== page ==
THE ANTI-war movement has to be seen in the context of what we built when we opposed war not just on Iraq but on Afghanistan. The strength of our movement was its breadth and its depth. The core of the movement has been increasing in size and in depth of knowledge.
We weren’t just turning people out for demos – we built a real movement. The anti-war movement is not just a tactical alliance over one issue. Rather, it is the politicisation of a whole new generation, both young and old. There is a rising awareness of issues around imperialism, the Project for the New American Century, and oil. This is not just in one section of the population, but among a really wide layer of society.
So even if there is a dip in the level of activity, the movement is still larger than most movements are at their height. People saw that in the beginning the anti-globalisation movement had a big impact on the anti-war movement. Now I think it is the other way around. The anti-war movement is feeding back into the anti-globalisation movement.
You saw that in the protests at the G8 summit in Evian. Ordinary people showed a real affinity with the anti-war aspect of the march, with the anti-war slogans, chants and banners.
I saw the same thing at the European Social Forum in Florence and at the World Social Forum in Porto Alegre. The local papers in Porto Alegre reported that the contingents that got the biggest applause were the Palestinian and anti-war groups.
You can go into any cafe or ride in a cab and people talk about how the war was about imperialism. What used to be the language of the left is now the language of many, many people.
The involvement of the black and Muslim community at all levels of the anti-war movement was fantastically important. This alliance gives us the opportunity to think strategically about other issues like welfare and poverty, and the disillusionment with New Labour over the war and over domestic issues.
Are we able to articulate the concerns of this layer of society, the concerns of people who are looking for a new political home, who are worried about privatisation, neo-liberal politics and so on? Political ideas which once would have been seen as abstract are now the way people describe their personal experiences. This is something we haven’t seen for 20 or 30 years.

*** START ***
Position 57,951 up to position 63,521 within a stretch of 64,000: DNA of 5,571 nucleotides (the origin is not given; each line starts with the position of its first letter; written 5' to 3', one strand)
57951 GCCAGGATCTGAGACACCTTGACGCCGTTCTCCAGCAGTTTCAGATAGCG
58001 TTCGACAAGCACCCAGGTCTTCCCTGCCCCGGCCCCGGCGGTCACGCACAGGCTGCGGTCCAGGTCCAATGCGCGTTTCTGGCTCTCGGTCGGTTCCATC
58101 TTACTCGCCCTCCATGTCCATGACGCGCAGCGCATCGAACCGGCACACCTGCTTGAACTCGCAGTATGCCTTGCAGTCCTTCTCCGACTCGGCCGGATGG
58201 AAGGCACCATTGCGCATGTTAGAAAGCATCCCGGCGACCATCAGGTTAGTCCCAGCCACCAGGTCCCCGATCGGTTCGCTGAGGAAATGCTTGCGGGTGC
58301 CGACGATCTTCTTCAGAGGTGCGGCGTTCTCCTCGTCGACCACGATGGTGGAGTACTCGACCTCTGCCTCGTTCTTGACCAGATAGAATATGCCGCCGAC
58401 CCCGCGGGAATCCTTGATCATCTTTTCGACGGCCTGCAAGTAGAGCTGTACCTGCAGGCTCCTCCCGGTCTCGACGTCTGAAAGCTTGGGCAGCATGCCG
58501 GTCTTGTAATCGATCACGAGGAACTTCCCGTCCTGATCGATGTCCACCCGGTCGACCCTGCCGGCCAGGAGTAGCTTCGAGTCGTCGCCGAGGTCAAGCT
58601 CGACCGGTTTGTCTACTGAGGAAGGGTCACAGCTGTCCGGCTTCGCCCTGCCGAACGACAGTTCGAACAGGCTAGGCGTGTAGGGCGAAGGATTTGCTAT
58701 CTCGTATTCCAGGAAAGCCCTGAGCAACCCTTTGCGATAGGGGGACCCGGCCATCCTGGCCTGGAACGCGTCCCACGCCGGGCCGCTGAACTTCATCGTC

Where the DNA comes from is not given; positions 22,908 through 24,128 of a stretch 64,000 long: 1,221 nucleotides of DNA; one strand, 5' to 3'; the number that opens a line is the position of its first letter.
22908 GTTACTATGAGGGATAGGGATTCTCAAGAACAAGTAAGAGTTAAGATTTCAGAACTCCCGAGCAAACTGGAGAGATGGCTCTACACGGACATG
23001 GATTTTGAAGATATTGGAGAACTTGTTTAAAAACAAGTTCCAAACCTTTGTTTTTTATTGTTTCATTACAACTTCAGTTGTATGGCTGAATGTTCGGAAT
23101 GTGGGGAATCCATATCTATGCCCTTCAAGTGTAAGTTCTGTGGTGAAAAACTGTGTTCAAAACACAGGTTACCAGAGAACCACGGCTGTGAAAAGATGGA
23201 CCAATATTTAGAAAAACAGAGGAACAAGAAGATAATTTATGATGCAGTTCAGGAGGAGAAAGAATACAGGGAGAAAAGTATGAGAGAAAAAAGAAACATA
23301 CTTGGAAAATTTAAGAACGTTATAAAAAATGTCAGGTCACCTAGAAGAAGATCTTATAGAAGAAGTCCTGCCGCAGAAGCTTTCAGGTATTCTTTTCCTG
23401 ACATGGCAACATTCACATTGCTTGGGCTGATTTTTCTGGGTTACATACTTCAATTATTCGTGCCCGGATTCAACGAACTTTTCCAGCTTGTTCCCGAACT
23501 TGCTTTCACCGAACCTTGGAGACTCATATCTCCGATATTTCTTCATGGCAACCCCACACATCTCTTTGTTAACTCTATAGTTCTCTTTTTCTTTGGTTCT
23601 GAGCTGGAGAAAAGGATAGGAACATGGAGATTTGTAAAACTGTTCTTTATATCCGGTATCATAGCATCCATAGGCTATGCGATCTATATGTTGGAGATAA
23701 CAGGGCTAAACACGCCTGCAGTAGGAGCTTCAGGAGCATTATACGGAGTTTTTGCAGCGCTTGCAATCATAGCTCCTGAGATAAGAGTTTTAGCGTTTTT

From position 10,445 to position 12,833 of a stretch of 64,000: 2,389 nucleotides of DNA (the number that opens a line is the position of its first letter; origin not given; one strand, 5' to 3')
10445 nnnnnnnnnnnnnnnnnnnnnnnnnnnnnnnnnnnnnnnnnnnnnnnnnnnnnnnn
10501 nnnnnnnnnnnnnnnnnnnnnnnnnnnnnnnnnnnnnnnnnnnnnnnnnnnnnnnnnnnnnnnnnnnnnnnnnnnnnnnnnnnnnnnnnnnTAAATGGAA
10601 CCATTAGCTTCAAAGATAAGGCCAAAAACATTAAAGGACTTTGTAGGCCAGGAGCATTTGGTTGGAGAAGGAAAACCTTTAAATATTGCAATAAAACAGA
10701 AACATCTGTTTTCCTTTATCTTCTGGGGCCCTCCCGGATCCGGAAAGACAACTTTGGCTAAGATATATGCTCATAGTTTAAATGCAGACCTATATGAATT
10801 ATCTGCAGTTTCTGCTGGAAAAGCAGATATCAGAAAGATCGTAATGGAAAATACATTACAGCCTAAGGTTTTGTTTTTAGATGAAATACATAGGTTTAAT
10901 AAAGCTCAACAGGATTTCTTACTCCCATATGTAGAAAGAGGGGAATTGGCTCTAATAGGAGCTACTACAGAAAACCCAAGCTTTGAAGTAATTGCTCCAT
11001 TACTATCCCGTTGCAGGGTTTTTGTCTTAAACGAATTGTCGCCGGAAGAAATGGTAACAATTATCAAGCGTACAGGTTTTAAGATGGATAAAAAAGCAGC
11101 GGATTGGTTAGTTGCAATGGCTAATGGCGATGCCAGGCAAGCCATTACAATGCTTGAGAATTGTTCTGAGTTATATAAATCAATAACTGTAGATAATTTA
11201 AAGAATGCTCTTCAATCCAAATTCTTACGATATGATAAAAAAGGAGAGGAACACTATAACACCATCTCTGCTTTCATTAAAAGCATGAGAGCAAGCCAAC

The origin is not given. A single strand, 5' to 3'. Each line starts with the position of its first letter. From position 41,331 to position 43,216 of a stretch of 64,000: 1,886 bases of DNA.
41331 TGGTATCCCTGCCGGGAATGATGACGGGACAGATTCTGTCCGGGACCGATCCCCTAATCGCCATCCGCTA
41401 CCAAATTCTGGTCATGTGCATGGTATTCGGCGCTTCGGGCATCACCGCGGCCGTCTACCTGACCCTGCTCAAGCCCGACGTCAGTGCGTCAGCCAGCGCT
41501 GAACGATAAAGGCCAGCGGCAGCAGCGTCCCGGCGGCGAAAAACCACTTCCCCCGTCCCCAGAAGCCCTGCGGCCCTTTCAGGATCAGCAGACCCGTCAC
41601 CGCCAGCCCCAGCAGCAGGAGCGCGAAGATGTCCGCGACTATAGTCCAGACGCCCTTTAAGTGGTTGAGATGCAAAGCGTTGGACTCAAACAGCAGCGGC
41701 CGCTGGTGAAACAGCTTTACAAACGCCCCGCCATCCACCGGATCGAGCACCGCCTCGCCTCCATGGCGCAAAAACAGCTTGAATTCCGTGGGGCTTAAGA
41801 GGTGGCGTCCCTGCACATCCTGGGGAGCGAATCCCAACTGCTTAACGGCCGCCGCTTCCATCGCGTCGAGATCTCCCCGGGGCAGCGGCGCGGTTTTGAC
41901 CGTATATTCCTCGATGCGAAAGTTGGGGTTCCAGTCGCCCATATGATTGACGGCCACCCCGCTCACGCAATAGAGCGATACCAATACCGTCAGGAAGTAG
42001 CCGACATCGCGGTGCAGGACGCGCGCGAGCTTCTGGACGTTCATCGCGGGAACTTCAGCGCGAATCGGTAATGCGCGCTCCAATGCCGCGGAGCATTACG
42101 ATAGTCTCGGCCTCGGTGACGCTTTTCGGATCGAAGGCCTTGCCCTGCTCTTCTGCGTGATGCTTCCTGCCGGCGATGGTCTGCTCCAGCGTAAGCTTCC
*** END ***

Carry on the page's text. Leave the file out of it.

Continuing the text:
There are three groups we need to draw together – the Muslim community, the social movement and the trade unions. These could form into an electoral force to offer an alternative to the politics of despair in places like Burnley and Oldham. We can be in the process of refounding the Labour Party. Would that mean being inside Labour or outside Labour? Would that involve being a social movement or forming a political party? All these questions are fluid and up for discussion. The mainstream parties are all in decline. They have shrinking numbers of activists. Many have resigned from Labour, but there is a danger they will just drift.
We want to create a space and a political home for them. We have to recognise that we have even greater opportunities than came after the anti Vietnam War movement. People have a real sense of responsibility. No one wants to make mistakes and let this opportunity slip. I was in the Labour Party for years. I joined when I was 14 and left when they dumped Clause Four.
This morning I heard an announcement about the health service. I am still amazed at how right wing New Labour are. They do things the Tories daren’t do. More and more people are so disillusioned with Labour, on international and domestic issues.
People in the anti-war movement say we came close to bringing Blair down. Well, we still might do it. Blair relies on people trusting him, but they don’t any more. It does remind me of Margaret Thatcher. We thought she was invincible, but when she became a liability it was only a matter of time till she was dumped.
The question is, what do we replace Blair with? Another New Labour clone? I can’t see people flocking back to Labour unless there are massive changes. If there is a viable alternative, people will come around it. This is our job. We don’t just want a movement of the left. We don’t need another revolutionary party. There is the Socialist Workers Party already. We need an old Labour party with revolutionaries in it, like the Scottish Socialist Party.